She blockaded Port Arthur afterward and participated in the battle of the yellow sea on 10 August 1904. In fact, she nearly-missed it as she was coaling when the Russians sortied and had to cut the operations short, speeding ahead at 19:00, opening fire at 9,000 meters (9,800 yd) on the damaged Russian battleship Poltava, which was soon reinforced by cruisers. Asama dueled fiercely at 7,500 meters (8,200 yd) with the Poltava before being forced to disengage. On 14 August with the 3rd Division, she proceeded to Tsingtao to confirm the internment of Tsessarevitch by the Germans. She was back home for repairs in December.
On 27 May, back in the area she participated in the Battle of Tsushima
, and Asama opened fire, fifth of six in the line, engaging the battleship Oslyabya at 14:10. She was hit in return by a 12-in shell, knocking out her steering mechanism, and making her fall out of line to repair. This was made in six minutes and she soon rejoined combat, however she received soon two more hits, provoking serious flooding.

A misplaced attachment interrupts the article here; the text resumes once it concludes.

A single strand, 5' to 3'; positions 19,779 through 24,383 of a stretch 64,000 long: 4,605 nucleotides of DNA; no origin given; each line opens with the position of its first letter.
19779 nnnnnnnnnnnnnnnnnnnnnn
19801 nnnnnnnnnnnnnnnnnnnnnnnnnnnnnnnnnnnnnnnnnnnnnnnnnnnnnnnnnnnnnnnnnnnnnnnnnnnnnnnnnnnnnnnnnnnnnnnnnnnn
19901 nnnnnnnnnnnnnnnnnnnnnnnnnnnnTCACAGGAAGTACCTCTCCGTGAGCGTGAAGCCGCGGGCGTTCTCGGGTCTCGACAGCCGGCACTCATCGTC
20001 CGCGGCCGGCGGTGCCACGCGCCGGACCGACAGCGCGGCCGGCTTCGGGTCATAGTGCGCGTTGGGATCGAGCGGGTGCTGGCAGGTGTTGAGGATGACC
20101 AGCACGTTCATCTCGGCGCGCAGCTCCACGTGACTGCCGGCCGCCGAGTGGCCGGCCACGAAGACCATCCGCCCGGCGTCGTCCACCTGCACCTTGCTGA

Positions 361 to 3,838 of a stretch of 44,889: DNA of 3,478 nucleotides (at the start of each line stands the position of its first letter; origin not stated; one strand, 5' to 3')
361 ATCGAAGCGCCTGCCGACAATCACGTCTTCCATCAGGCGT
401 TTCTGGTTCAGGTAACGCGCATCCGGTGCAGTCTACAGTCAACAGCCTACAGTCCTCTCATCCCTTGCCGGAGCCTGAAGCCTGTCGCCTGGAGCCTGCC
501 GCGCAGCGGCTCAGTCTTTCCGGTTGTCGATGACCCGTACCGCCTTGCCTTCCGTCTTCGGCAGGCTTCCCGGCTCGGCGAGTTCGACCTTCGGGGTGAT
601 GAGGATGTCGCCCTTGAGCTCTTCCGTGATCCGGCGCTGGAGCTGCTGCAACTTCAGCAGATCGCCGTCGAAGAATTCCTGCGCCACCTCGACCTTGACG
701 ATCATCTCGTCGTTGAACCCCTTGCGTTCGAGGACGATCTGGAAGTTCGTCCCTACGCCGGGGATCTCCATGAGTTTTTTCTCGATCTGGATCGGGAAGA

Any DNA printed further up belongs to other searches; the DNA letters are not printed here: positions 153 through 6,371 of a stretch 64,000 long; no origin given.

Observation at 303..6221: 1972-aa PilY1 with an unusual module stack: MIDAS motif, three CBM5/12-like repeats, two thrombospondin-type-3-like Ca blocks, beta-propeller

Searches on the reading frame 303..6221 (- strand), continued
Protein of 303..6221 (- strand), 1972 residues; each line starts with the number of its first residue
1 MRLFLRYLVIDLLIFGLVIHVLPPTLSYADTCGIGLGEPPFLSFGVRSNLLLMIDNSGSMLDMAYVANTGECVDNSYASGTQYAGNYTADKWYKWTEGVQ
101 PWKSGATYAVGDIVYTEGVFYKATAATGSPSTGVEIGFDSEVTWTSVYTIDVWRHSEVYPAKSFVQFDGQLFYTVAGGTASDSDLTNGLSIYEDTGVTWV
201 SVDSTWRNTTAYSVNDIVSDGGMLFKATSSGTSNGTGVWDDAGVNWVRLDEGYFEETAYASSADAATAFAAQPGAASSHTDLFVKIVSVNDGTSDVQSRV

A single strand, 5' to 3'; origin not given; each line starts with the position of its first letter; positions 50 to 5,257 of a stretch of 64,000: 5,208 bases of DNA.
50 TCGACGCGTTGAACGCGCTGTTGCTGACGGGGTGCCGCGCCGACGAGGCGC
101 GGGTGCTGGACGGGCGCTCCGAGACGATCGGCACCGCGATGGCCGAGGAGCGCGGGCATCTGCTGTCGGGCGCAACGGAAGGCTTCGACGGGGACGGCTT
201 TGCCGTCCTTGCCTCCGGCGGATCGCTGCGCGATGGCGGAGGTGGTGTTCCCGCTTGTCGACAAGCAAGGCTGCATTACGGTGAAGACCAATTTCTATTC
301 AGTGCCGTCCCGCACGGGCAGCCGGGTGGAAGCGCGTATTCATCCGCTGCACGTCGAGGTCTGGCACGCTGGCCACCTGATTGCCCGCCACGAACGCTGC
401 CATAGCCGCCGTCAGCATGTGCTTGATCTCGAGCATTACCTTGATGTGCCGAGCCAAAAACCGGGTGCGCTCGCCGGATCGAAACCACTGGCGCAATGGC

Asama in 1902 - colorized by Hirootoko Jr.
Later she had still not rejoined the line when she was struck in the rear funnel, reducing her boiler draught and slowing her down even more. During the night she stopped for more repairs. She was back in operations the next day and ordered by Tōgō to join the pursuit with the 4th Division but only saw the Donskoi scuttled in shallow water. It is estimated that IJN Asama took 12 hits of various caliber, losing 11 men and having 13 wounded.
After repairs, she carried the Emperor again in a victory naval review and joined the Training Squadron from 1 June 1910 to 1 April 1911 later making a tour with naval cadets to the US Coast and Hawaii. She made a dozen more cruises until 11 August 1914.
IJN Asama during the Great War